From Jeff Reynolds at PJMedia,
This new report comes mere months after a report showing that ESPN is losing subscribers at an alarming rate. In November 2016, ESPN lost over 600,000 subscribers, its worst month ever. ESPN has historically been a workhorse performer, one of the most successful cable channels of all time. Driven by live events, previously unavailable sports updates, an offbeat delivery, and compelling content, ESPN reached must-watch status and stayed there for a couple of decades. At the height of their popularity, in 2011, ESPN was available in over 100 million homes. A few years ago, however, the tide began to ebb. As of December 2016, that number had dropped to 88.4 million — a steady, inexorable decline.
This has resulted in a precipitous drop in ad revenue at ESPN and its corporate parent company, Disney. This is what is driving the next round of layoffs.
A number of factors play a role but one naturally wonders about the recent drift into social justice warfare:
One of the most vocal critics of ESPN’s embrace of progressivism is Clay Travis, a national radio host on competitor Fox Sports Radio. Travis is no conservative himself, having worked on Al Gore’s presidential campaign in 2000. Travis has nonetheless been relentless in his criticism of ESPN in both his on-air broadcasts and on his blog, Outkick The Coverage. He wrote in February that “ESPN decided to become a social justice warrior network, treating all liberal opinion makers as those worthy of promotion and casting aside all those who had the gall to challenge the new Disney world order. ESPN became MSESPN.” Or as a friend of mine puts it, they have become ES(JW)PN. When you alienate half of your potential consumers, why should you expect their uninterrupted loyalty? More.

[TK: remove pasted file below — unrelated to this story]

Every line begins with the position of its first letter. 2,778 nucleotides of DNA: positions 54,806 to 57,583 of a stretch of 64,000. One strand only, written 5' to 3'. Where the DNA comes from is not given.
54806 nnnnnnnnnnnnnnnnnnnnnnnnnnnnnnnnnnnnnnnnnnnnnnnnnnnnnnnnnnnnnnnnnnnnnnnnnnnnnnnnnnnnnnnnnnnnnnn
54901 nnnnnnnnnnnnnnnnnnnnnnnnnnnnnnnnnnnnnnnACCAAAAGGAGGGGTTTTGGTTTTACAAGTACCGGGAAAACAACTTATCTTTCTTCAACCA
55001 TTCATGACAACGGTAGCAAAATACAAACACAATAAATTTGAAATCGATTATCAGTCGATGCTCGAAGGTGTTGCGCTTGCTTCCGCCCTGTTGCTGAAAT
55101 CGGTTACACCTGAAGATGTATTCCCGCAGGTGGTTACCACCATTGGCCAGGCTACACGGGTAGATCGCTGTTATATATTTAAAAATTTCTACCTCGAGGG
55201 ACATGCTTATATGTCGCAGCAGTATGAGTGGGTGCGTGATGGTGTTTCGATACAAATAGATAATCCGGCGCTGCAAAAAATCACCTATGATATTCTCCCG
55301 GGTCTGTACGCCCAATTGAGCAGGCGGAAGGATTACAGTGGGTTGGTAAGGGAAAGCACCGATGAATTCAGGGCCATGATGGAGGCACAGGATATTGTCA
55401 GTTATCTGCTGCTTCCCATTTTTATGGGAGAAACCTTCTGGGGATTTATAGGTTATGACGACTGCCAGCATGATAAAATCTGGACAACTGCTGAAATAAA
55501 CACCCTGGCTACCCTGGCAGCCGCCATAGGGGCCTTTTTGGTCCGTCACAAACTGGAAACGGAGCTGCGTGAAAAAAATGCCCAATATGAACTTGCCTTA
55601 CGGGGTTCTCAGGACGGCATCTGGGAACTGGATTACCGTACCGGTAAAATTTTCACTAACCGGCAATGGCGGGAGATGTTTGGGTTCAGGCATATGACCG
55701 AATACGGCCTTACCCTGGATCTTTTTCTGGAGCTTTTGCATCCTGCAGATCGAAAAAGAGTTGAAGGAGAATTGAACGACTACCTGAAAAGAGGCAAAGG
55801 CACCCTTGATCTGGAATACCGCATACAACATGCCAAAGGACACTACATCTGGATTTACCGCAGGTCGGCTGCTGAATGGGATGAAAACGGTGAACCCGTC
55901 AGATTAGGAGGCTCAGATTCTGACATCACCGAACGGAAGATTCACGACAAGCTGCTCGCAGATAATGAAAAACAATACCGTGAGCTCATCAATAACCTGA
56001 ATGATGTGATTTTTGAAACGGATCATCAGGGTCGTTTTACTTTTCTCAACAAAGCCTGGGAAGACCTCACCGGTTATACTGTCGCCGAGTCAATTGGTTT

Reality check: Progressives thrive better in government monopoly media than anywhere else and, where they gain power, they will simply eliminate the loyalty factor. But in the case of a sports channel, the growth of in-house progressivism absent any market demand suggests other underlying economic weaknesses, such as the ones Reynolds notes.
See also: Are Hollywood’s wounds self-inflicted? As noted earlier, when Hollywood types started demanding that we all listen to them rant, they were competing with every bore on the planet. No wonder their financial fortunes are tanking. Failing to understand their situation, they did it when the digital universe makes them just one alternative among many. If they haven’t figured all that out by now, they are just not going to pull out of their dive.